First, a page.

We initially used Rasch analysis to determine the validity, reliability, and measurement characteristics of the PedsQL 4.0 separately for the groups 25 to 48 months and 49 to 72 months.35–38 We used Winsteps (version 3.67)39 and the Andrich rating scale to determine whether the PedsQL 4.0 data fitted the Rasch model.40 We first examined the pattern of category thresholds. Disordered thresholds indicate that the participants could not reliably discriminate between the response categories and is usually addressed by category collapsing. Estimates of person and item measures were then examined and their validity and reliability were evaluated. Rasch analysis locates item difficulty and person ability on a Logit scale. A Logit (log-odds unit) is the log odds ratio of the probability of a person endorsing a particular rating scale step in an item over 1- the same probability. Therefore, persons of higher ability and items of greater difficulty are located on the positive side of the Logit scale, whereas persons of lower ability and items of less difficulty are located on the negative side. For the Rasch analysis, the rating scale was reversed (1 as 5, 2 as 4, 4 as 2, 5 as 1, and there was no change for 3) for ease of interpretation of the scores indicating participants with higher ability were given higher scores.
Targeting is a method of assessing how well the items in the scale target the sample population and is assessed by inspecting the person-item maps. The means of the person and item measures are expected to be close to each other to be considered as a good targeting. If the mean person measure is significantly lower or higher than the mean item measure, the scale is too easy or too hard for the sample. Targeting can also be measured by the difference between person and item mean values, which in a perfectly targeted instrument would be 0. A difference between means of more than one Logit indicates notable suboptimal targeting. Content validity is also tested using the person separation value as a measure of precision and can be used to calculate how many groups or strata of person ability the instrument can discriminate.41–44 The higher the person separation reliability (PSR), the more groups the instrument is able to define. A PSR value of 0.80 indicates that three strata can be discriminated and 0.90 four strata.43 A PSR of 0.80 is the minimum level of discrimination for an instrument to be considered satisfactory.45
To test the hypothesis that the PedsQL 4.0 measures a single underlying construct (child's health related QoL), we examined the fit statistics and principal component analysis (PCA) of the residuals. The fit statistics are indices that indicate how well the data fit the model and are mostly examined by “Infit” statistics. The information-weighted (Infit) statistic is based on the chi-square statistic with each observation weighted by its model variance. Infit is more sensitive to the pattern of responses to items targeted on the person. Mean square (MNSQ) fit statistics show variance in the data and the value is expected to be 1.0. The MNSQ values <1.0 indicate the items are too predictable which could be due to redundancy. High Infit MNSQ values suggest unpredictability because of noise in the data and are considered misfitting for the people the items are targeted. The values between 0.7 and 1.3 are considered acceptable.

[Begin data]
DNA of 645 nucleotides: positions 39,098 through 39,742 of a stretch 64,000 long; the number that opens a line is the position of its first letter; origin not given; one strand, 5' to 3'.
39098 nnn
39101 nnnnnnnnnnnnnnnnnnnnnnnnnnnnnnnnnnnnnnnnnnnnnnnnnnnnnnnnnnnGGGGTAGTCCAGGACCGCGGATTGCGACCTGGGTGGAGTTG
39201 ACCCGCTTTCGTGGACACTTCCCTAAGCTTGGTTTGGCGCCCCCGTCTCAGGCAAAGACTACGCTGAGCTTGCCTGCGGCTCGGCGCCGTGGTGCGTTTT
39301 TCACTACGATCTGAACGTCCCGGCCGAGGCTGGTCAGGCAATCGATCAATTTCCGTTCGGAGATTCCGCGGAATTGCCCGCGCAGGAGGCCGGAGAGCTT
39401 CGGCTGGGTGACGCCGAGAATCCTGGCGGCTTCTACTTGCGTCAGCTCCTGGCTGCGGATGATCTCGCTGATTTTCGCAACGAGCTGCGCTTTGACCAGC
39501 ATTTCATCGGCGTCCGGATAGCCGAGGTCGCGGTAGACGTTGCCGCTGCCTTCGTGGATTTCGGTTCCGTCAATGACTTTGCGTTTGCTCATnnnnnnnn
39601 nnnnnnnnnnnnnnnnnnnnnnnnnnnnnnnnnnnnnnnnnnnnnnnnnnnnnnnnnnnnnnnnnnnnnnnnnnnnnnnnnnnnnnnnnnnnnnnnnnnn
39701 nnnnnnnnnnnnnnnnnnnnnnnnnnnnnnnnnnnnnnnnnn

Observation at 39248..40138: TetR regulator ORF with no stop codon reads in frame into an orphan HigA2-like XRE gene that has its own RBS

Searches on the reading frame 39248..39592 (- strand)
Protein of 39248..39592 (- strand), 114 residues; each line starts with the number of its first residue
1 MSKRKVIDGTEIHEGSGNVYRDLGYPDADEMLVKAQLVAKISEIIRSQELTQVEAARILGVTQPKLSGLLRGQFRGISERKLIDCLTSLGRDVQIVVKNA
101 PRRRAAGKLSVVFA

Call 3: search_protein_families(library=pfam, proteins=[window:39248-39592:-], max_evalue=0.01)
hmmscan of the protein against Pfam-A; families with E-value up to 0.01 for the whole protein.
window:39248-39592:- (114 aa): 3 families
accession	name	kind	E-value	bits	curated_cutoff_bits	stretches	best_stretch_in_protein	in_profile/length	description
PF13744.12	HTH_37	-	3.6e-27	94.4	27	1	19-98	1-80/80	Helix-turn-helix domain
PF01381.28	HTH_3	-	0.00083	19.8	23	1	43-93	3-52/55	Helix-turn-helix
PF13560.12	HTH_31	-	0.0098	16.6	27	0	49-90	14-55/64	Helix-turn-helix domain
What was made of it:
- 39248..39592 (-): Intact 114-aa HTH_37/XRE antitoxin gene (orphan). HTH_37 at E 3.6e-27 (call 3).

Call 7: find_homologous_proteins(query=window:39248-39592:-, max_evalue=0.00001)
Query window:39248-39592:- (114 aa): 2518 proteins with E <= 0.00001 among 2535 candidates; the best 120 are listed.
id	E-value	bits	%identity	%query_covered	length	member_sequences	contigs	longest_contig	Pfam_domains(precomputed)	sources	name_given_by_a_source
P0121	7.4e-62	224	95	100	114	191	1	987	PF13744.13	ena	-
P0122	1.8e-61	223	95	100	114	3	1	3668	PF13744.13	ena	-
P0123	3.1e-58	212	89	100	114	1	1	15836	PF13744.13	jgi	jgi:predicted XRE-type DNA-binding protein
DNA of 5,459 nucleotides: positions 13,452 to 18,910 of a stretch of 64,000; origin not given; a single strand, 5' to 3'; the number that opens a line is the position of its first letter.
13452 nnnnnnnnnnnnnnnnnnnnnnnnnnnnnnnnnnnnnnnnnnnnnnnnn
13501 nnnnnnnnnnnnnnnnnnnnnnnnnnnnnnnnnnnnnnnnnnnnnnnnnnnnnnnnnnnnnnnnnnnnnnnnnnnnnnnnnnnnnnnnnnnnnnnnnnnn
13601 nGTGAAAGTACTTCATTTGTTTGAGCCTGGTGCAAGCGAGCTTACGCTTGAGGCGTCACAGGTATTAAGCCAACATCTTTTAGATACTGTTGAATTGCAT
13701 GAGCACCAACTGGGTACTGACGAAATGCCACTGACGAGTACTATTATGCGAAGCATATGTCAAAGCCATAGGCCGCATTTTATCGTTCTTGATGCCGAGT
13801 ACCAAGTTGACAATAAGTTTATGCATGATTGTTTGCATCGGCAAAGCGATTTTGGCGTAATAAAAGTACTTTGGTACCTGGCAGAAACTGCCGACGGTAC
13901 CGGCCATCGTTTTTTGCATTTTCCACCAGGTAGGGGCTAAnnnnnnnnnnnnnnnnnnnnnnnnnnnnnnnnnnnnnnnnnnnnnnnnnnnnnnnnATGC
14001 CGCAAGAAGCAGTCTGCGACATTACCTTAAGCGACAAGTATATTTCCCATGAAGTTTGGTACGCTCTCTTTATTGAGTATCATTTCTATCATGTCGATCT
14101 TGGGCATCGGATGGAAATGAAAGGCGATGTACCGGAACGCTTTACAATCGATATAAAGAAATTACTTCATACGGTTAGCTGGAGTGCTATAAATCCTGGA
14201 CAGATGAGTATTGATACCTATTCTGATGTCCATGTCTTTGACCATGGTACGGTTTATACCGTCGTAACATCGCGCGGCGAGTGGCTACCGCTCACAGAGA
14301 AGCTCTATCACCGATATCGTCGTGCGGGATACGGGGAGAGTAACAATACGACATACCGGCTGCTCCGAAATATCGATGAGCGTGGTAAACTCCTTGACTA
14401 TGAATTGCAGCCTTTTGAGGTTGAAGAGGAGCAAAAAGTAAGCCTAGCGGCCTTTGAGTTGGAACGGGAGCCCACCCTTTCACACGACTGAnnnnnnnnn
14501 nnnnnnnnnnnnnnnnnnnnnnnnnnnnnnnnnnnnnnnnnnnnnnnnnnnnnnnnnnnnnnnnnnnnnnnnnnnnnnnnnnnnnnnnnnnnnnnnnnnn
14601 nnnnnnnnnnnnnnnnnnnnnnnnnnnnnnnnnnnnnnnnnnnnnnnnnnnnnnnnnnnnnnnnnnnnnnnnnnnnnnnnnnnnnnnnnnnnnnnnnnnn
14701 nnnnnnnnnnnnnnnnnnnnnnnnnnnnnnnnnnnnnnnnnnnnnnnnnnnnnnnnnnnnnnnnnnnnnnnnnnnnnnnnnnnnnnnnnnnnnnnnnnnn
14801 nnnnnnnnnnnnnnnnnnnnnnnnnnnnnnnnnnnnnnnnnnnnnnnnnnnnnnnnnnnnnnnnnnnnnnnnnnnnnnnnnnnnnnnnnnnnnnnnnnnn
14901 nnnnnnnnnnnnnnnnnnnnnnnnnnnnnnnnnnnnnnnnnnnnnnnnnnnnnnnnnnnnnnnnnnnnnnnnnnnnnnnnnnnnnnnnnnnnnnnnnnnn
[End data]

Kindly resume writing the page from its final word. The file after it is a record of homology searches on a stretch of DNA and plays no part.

The PCA of Rasch residuals (difference between the observed and expected responses) is used to investigate secondary dimensions in the data.46–48 The data are considered unidimensional if the variance explained by the measures is more than the residual variance, and there is no common factor explained by the first contrast in the residuals. The variance explained by the measures for the empirical calculation should be comparable with that of the model and should be more than 60% for an acceptable model.39 Furthermore, the unexplained variance by the first contrast should be <3.0 Eigenvalue units (<5%), which approximates that seen in random data.
Of the total 3009 children examined in the STARS, parent- administered “quality of life” questionnaires were completed for 1921 children, 965 (50.2%) boys and 956 (49.8%) girls aged between 25 to 72 months (mean age = 49.32 months). The toddler and young child groups included 939 (48.9%) and the 982 (51.1%) participants, respectively. The characteristics of these two groups are shown in Table 1. The overall mean spherical equivalence for the right eye was +0.16 D (range = +5.80 D to −16.40 D). Most children's VA measurements were better than 6/9 (n = 1286, 89.6%), with 86 children (6.0%) having VA measurements within 6/9 to 6/12. With both groups combined, only 63 children (4.4%) were considered to have visual impairment (VA <6/12; Table 1).
Validation of the PedsQL 4.0
Rasch analysis for the 21-item and 23-item PedsQL 4.0 questionnaires showed similar results. The category thresholds were disordered for both scales suggesting our participants could not reliably discriminate between the response categories (Fig. 1A). The response category 2 “often a problem” was less frequently used. To resolve this, adjacent categories 2 and 3 and 4 and 5 were collapsed and recoded as 1 “almost always a problem”; 2 “often or sometimes a problem”; and 3 “almost never or never a problem.” These produced ordered thresholds (Fig. 1B).
Table 2 shows the item measures estimated for the toddler and young child groups, respectively, in Logits and Infit MNSQ values. The item “bathing” showed misfit for both groups (Infit MNSQ = 1.68 and 1.54, for toddlers and young children, respectively). Its removal however did not influence the fit statistics in both the scales and it was therefore kept.